Hidden Communities: Mid-Century Modern Homes in Orange County

What’s Considered OC Modern, Anyway?

Nobody thinks of Orange County, Calif. and envisions post-and-beam construction, atriums, or really anything that brings mid-century modern real estate to mind. We typically leave that privileged stereotype to Palm Springs, Calif. (after all, they own Modernism Week), or another city not quite as possessed by stucco and Spanish architecture. Here’s the thing, though: Orange County does have great mid-century modern real estate. It’s about knowing where to look, and what to look for.

Mid-Century Modern Real Estate in Long Beach/Tustin, Calif.: The Ranchos

DSC_0280_1_2_9245228364_l

People often associate Long Beach with being in Orange County, but it’s technically in LA County.  Thankfully they close enough for us to talk about, because the iconic Cliff May-designed Ranchos are integral to making the point that mid-century modern architecture was born in California. The lines of the Ranchos take on a more relaxed feel than, say, an Eichler, because of their pitched roofs. However, like all architecture in this space, May’s homes––including the Ranchos––include a garden, albeit figuratively, in every room. Need more? Shop Cliff May homes now.

Invalid Displayed Gallery

Mid-Century Modern Real Estate in Anaheim, Calif.: Frematic Homes, Ross W. Cortese

CRW_2395

Ross W. Cortese eventually became known for Leisure World, but first he developed the Frematic Homes in Anaheim, Calif. Dating back to the 1950s, Cortese used the same design plans used for Cliff May’s Lakewood Rancho Estates in Long Beach to build out these homes. Like other mid-century modern designs, the post-and-beam construction rules the Frematic homes, which range from approximately 1,300 to 1,500 square feet. Don’t be fooled by the 11 non-modern homes at the south end of Lotus when checking out this neighborhood, they were not developed by Cortese. Looking for a Frematic home? Contact us

Invalid Displayed Gallery

Mid-Century Modern Real Estate in Orange, Calif.: Joseph Eichler’s Homes

ROMBOUTS_EXT

This Joseph Eichler development celebrates their fiftieth year in 2014. Built in 1964, many of these homes feature the atrium that has become a mainstay of this developer’s style. While many of these homes have undergone renovations to make them more in-line with 2014’s technologies, a good number of them display consideration to original design elements in their revamps. After all, if living in Eichler could inspire Steve Jobs, they probably have plenty worth keeping intact. Shop Joseph Eichler homes here.

Invalid Displayed Gallery

Mid-Century Modern Real Estate in Fullerton, Calif.: Fullerton Forever Homes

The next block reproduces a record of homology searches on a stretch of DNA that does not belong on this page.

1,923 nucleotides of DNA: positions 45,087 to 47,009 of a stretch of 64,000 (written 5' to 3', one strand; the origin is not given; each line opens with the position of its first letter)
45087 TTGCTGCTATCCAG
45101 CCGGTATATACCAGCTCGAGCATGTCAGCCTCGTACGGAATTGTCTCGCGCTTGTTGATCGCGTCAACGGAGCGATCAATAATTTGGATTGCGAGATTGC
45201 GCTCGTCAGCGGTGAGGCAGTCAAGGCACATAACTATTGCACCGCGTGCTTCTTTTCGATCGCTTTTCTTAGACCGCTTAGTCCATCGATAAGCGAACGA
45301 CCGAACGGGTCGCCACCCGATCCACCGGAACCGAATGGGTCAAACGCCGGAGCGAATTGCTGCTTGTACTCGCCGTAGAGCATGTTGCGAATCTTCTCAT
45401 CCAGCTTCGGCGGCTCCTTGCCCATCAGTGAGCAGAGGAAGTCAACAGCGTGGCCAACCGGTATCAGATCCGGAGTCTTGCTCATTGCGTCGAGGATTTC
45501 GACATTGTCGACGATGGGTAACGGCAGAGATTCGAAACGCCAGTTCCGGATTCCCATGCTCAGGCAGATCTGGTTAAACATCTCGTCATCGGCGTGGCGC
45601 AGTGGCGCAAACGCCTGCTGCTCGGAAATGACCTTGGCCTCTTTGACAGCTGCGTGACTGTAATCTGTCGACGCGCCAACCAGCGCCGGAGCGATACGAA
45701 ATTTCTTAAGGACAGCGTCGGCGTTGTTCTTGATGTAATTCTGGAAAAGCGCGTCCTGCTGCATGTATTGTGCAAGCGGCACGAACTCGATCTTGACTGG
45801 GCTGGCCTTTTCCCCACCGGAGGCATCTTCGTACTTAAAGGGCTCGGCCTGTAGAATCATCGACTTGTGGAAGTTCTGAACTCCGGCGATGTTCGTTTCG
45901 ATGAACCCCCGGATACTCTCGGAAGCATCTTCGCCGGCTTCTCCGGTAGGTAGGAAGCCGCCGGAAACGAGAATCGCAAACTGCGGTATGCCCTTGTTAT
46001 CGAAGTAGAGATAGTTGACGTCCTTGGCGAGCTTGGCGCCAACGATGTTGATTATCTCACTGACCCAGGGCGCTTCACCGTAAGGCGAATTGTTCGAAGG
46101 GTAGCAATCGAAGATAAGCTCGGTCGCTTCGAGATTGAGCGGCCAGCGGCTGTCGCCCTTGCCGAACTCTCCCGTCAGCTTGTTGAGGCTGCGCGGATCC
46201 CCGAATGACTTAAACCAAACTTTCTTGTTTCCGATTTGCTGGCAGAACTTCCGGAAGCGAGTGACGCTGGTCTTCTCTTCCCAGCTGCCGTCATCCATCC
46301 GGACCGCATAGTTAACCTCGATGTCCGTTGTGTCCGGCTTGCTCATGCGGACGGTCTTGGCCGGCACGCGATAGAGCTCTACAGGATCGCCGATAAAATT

IMG_1260

Designed by A. Quincy Jones, built by Pardee, and developed by Joseph Eichler (well, sort of), Fullerton’s Forever Homes neighborhood evokes Eichler’s consumer-friendly sensibility. Smaller in size, these developments still structurally mirror larger developments. Some have been kept up to date, but many have sadly become mere shells of their once-modern aesthetic. Nonetheless, architectural smarts are still present; skylights that cut into the roof outside of the home are an example of just that.Looking for a Fullerton Forever home? Contact us

Invalid Displayed Gallery


Mid-Century Modern Real Estate in Tustin, Calif.: Broadmoor Atrium Homes

IMG_2043

May’s Broadmoor Atrium Homes are unique because they offer a lower price point than the Long Beach Ranchos, with a location still central to OC amenities. Founded before 1990, these homes still have the A-frame aesthetic, with some interiors even offering a double-sided fireplace. Their close proximity to Old Tustin (which has been sprouting more businesses tailored to the community-minded crowd) make this an interesting location for someone looking to invest in a home in an evolving area. Looking for a Broadmoor Atrium home? Contact us

Invalid Displayed Gallery


Mid-Century Modern Real Estate in Laguna Niguel, Calif.: Niguel West

Niguel_West4

The Niguel West tract is a small enclave of architecturally significant homes located in Laguna Niguel. Built in the 1960s, they are larger than the typical 1950s homes and tend to incorporate larger bathrooms and more storage. The tract is located on the very Western edge of Laguna Niguel, just bordering the Monarch Beach community. This gives the neighborhood a beach vibe and often times the marine layer keeps the neighborhood much cooler than areas even a half mile inland. The tract was designed by local architect George Bissell and the designs take contextual cues from the hilly terrain with unique, varying rooflines and even some models which feature main entrances located on the second level. The lots are very generous and many offer either views or the privacy of a landscaped slope in back.  Looking for a Niguel West home? Contact us

Invalid Displayed Gallery

You Might Also Like

No Comments

Leave a Reply